From Field To Plate – How the Tech Industry Enables the Food Supply Chain, Part 3
In our extended look at the food supply chain, we covered agri-tech in Part 1, and meat, fish, and vegan protein production in Part 2, showing how the technology industry was intertwined with them all, radically changing the fundamentals of the food supply chain – the food items we actually eat.
But the links in the chain between the farm, the processing plant or the factory, and the stores and supermarkets where we first become aware that there is a food supply chain are where technology businesses come into their own.
The two important links in the chain between processing plant and supermarket are broadly divisible into Storage and Transport. But within each of the links, the ways that tech companies have found to make the process smoother, more efficient, and more cost effective are legion. So much so that this part of our food supply chain examination comes with a disclaimer – there is no way to count all the ways, and besides that, you’re busy. We’ll take a broad look at the kind of functionality the tech industry is adding to the food supply chain. Your mileage, as they say, may vary, depending on your areas of special interest.
The average food storage warehouse is by no reasonable standard average anymore. Since the Food Safety Modernization Act (FSMA) of 2011, there has been a concerted effort within the food supply chain to eradicate as much food-borne sickness as possible. As far as storage is concerned, that means up-to-the-minute temperature control, monitoring, and management systems, as well as easy batch identification, robotic transport (for speed, efficiency and safety), and a top-notch analytics game, to ensure there are no slip-ups in the process.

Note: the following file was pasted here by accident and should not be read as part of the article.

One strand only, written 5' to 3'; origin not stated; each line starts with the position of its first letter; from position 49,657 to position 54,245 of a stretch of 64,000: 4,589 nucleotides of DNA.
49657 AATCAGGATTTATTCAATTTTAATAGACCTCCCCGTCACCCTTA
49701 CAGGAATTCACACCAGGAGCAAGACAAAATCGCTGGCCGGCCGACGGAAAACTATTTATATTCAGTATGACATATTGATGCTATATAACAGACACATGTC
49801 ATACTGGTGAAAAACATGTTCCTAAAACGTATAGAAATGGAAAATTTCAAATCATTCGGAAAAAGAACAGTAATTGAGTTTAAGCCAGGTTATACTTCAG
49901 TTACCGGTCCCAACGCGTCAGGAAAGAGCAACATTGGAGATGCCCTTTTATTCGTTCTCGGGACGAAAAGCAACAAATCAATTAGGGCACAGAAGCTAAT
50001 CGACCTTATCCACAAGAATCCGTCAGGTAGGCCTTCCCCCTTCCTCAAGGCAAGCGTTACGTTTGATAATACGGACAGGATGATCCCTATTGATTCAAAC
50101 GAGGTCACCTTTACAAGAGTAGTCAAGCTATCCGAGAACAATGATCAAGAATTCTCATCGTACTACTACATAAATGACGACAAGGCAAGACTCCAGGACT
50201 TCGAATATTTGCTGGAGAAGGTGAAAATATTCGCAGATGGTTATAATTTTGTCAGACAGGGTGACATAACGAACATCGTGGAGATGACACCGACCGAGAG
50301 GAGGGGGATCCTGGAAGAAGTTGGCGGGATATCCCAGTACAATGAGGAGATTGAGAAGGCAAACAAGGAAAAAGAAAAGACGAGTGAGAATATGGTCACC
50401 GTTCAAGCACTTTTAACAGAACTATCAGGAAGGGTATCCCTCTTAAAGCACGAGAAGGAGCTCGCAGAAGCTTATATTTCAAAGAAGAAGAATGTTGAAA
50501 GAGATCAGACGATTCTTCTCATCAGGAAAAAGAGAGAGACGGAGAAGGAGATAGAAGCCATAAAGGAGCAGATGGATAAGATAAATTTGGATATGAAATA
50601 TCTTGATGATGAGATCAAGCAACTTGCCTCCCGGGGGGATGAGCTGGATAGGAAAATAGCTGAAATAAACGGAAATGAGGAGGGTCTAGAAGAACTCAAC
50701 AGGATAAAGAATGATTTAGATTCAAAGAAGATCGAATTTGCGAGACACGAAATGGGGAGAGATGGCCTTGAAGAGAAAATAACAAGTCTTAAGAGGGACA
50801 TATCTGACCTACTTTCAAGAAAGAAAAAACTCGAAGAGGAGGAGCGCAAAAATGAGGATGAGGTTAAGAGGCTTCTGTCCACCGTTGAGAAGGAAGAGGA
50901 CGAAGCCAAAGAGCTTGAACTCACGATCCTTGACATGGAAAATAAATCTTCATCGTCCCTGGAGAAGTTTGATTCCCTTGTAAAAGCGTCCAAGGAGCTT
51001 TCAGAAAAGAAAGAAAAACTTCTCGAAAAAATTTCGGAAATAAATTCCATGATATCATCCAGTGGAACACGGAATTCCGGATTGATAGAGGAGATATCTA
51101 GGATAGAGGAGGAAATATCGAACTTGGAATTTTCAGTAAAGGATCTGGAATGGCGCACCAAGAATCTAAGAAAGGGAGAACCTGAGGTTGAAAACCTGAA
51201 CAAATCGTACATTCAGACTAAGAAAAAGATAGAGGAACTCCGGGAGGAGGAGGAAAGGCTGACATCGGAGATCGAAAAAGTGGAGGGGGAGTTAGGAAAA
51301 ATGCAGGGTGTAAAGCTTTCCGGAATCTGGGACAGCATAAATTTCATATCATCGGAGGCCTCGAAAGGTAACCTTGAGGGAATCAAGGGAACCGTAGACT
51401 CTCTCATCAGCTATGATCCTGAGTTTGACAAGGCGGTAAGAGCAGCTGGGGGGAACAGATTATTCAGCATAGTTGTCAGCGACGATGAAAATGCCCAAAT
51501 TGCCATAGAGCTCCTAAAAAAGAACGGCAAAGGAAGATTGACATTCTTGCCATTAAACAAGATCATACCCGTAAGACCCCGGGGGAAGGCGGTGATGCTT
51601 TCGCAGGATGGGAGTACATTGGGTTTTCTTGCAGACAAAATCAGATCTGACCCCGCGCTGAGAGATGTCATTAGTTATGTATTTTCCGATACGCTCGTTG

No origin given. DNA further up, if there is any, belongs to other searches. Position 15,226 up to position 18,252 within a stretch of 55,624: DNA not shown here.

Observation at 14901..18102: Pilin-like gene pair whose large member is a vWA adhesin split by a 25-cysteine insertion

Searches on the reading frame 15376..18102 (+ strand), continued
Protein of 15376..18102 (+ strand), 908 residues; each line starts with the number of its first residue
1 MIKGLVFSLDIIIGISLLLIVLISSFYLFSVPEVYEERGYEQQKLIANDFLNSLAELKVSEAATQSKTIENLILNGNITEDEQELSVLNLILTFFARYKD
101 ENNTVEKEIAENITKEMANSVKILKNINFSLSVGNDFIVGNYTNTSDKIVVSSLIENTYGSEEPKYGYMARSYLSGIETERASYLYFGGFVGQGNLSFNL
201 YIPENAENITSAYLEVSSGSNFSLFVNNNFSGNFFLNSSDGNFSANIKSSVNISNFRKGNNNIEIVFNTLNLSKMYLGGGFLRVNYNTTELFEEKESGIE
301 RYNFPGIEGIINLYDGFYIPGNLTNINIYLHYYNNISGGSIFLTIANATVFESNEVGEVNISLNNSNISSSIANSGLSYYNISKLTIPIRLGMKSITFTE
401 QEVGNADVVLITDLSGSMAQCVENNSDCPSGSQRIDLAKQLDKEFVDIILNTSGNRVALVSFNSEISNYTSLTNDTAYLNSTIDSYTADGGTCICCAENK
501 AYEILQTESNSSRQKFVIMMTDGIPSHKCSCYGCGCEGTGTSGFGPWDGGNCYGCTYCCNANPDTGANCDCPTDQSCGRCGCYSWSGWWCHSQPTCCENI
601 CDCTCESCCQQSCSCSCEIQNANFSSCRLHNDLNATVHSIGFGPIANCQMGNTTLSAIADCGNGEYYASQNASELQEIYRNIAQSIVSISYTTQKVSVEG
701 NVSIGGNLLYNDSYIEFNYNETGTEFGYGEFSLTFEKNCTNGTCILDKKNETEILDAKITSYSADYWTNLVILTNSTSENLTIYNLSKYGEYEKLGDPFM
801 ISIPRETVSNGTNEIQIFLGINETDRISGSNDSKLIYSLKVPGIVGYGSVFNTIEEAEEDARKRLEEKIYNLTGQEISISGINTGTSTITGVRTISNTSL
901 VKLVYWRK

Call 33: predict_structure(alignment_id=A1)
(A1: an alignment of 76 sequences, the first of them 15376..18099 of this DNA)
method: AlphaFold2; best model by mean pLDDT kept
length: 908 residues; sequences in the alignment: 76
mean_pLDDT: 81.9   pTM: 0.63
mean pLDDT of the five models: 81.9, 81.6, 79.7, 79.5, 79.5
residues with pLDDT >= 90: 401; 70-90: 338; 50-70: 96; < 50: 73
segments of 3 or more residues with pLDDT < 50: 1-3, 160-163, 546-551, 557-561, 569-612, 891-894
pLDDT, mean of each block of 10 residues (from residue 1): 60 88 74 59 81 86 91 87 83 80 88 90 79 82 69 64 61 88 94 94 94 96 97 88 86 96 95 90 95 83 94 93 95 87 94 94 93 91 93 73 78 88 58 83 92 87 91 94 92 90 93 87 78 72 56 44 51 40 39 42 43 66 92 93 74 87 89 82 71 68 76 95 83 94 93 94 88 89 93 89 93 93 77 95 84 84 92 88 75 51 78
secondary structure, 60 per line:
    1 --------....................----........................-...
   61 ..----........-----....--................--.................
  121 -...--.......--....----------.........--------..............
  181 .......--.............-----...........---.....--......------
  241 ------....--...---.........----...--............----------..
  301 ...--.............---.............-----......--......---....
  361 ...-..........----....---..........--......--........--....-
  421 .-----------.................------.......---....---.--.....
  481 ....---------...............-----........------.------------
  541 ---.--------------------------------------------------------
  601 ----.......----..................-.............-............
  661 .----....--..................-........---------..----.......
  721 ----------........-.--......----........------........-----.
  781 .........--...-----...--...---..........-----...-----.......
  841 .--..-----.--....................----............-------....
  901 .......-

There are tech companies out there creating vividly-colored smart packaging, to make movement through the food supply chain faster and less prone to human error. Smart packaging with built-in color-based freshness indicators can speed fresh produce with a limited viability through warehousing, to any chilled or cold storage that it requires, or through to transportation as soon as possible. That’s a technological enhancement that minimizes food waste in warehouses, after all the effort that has gone into producing and packaging the food, and is especially useful when dealing with raw meat, fish, fruits and vegetables, which are famously more rapidly perishable than processed foods.
There are many areas of warehouse work where robots are more efficient than their human counterparts – and can carry out the functions that link the food supply chain together with much greater safely and speed.
Automated Guided Vehicles can be set to fetch, carry, transport food items from arrival, to storage, to distribution. Where once there would have been a person on a forklift or a cart-picker, AGVs can do the job faster, more efficiently, and (within the siloed environment of a warehouse) safely, navigating to items or pallets with unerring accuracy.
Automated Storage/Automated Retrieval systems (AS/AR) are effectively robocranes, that can be instructed to lift and place heavy pallets full of food product into their assigned warehouse space – and retrieve them when the time for them to be transported to stores has come.
Goods-to-Person technology is an example of a hybrid system, where something like an AS/AR delivers x-amount of food product to a single location, where human operators take control of the process and decide where the food is destined to go next.
Warehouse Management Systems
Before we go much further, it becomes necessary to explain that all these robots, and much else that makes the modern tech-enabled warehouse work, is controlled through a warehouse management system – a computerized ‘brain’ at the heart of the operation, that can be interrogated or instructed by human operators, either in situ or remotely through wirelessly-connected tablets or laptops.